• The quickplay feature, where you can hop in and help someone else complete their mission (and get XP and items) was a complete crapshoot. There was a 50-60 percent chance it wouldn't work at all, and that percentage is probably generous. The game either froze on a load screen, or it would drop me into a mission that would be crucially broken: There was a mission section where we had to fight off Dominion soldiers, except they kept being generated endlessly. In theory, we could have fought forever, with the mission never progressing.
  • A patch was released to ease some of this, but the sense of tethering was off balance. It would feel like I'd be trailing the rest of my party (or vice versa) by only a few seconds, only to get a perpetually unsatisfied countdown to being unnecessarily pulled into place with everyone else. It's much looser and less annoying now, but it still leaves everyone paranoid enough to jet ahead with their javelins as quickly as possible.
  • This one was kind of fun: There was a bug that turned your meek, level 1 assault rifle for Ranger javelins into an unreasonably powered tool of the gods. Bullets from my starter-kit rifle (I had to start a new loadout) would melt enemy shields and blast apart enemies that would usually take a few heavy attacks to put down. Boss monsters were no match for any squad woke enough to know what was happening. I'm pretty sure people peeled through the intense endgame "stronghold" missions in record time for at least a night or two.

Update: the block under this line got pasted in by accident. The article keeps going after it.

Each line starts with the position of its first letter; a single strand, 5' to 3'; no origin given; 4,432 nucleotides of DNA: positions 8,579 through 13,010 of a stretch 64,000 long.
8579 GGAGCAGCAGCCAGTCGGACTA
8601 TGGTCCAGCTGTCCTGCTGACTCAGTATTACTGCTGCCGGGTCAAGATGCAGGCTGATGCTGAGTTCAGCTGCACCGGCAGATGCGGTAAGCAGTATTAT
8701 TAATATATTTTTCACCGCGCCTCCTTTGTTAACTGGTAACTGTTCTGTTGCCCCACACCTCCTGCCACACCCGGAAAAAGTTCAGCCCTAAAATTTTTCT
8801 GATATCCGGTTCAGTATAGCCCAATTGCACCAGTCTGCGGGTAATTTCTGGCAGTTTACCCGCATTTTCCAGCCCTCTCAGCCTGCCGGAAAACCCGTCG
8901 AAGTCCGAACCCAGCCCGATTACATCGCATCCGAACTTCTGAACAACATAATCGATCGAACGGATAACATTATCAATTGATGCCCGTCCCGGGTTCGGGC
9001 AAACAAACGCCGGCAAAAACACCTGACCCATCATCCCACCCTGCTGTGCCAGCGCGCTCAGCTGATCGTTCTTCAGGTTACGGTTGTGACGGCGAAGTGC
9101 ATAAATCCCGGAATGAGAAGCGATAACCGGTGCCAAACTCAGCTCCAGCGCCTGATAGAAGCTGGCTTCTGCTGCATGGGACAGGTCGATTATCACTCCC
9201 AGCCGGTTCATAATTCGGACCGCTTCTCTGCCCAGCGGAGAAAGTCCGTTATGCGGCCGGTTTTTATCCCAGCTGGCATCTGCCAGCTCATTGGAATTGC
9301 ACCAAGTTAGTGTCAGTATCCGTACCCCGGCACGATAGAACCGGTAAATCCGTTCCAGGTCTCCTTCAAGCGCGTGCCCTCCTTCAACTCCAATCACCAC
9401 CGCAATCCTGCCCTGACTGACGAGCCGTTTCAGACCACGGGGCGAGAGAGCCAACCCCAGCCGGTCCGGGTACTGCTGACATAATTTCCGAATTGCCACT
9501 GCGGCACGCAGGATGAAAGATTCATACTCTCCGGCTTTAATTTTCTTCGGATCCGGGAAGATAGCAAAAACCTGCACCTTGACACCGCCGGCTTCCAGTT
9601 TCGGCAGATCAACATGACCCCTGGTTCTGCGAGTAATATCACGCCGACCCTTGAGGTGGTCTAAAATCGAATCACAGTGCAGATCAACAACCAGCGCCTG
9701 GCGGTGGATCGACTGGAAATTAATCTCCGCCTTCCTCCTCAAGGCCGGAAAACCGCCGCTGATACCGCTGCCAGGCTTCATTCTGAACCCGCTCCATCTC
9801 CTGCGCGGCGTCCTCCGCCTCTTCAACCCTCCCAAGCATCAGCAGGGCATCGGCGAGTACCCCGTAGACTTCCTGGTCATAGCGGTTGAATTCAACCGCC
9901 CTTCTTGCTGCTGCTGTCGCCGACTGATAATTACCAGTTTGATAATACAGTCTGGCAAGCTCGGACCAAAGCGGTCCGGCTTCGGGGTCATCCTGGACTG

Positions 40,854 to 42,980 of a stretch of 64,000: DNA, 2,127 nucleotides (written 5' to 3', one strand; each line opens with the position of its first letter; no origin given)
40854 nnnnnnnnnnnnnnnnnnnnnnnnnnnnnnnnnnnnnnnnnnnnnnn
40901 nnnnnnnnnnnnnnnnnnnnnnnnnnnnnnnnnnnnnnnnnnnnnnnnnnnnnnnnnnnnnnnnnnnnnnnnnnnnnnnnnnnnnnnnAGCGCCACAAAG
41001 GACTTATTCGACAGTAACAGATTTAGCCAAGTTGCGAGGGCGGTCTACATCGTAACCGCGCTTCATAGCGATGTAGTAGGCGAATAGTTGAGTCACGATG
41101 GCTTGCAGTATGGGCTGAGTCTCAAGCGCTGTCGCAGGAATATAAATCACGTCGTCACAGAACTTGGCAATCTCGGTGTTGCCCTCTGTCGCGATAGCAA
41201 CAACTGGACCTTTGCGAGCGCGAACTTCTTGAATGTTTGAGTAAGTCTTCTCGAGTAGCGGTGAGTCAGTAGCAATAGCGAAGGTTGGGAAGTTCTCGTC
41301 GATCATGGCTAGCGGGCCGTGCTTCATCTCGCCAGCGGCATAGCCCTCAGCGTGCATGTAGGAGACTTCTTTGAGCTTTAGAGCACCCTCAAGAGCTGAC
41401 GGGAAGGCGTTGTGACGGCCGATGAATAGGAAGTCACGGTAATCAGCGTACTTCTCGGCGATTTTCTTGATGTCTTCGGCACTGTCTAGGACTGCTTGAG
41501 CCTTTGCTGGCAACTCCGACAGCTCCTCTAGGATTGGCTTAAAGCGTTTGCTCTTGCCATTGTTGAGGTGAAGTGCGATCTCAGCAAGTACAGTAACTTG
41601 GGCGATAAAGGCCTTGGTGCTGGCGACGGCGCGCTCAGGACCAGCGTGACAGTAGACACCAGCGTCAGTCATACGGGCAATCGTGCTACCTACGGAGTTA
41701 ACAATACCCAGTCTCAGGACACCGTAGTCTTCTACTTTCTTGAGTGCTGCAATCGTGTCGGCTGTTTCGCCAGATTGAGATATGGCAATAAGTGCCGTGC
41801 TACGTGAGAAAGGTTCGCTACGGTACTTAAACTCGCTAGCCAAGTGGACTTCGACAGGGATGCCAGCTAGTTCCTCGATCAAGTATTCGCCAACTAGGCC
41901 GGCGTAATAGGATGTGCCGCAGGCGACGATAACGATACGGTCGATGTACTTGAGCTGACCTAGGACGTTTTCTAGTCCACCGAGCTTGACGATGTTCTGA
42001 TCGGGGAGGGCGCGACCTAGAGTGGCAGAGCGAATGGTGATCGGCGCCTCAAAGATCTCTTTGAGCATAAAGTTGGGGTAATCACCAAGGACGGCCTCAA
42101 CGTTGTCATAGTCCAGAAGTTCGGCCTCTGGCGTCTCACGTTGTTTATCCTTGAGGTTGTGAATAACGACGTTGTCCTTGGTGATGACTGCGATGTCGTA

• Sound was funky. I'd go from hearing an NPC speaking clearly to them sounding as if they were locked in a trunk, even though I'd be standing right next to them.
  • My character once disappeared completely from a cinema screen, but you could still hear voice and other audio, like footsteps. Also, the camera angles would shoot as if my character was still there and everyone could see her, so I was treated to the sight of Haluk (one of the characters) talking to air right next to him, as if he's talking to his imaginary buddy. It was hilarious and sad.

All of these things build up to a game that feels unfinished. What adds more pain to the experience is that there is some truly good work to behold, the kind of magical sparks that keep luring me back in, even with the knowledge that there's still so much wrong.

By magical sparks, I mean bullets. And armor. And fire. And just … power.

The one section of Anthem that feels complete is the fluid, occasionally transcendent action elements. It is why, even after wading through this bog of an experience, I still keep firing up the damn thing. The best action games have controls that make sense, enabling you to play fast and intuitively within any scenario. You also sometimes need awesome toys for good action, and few things move the needle toward awesome quite like the Javelins.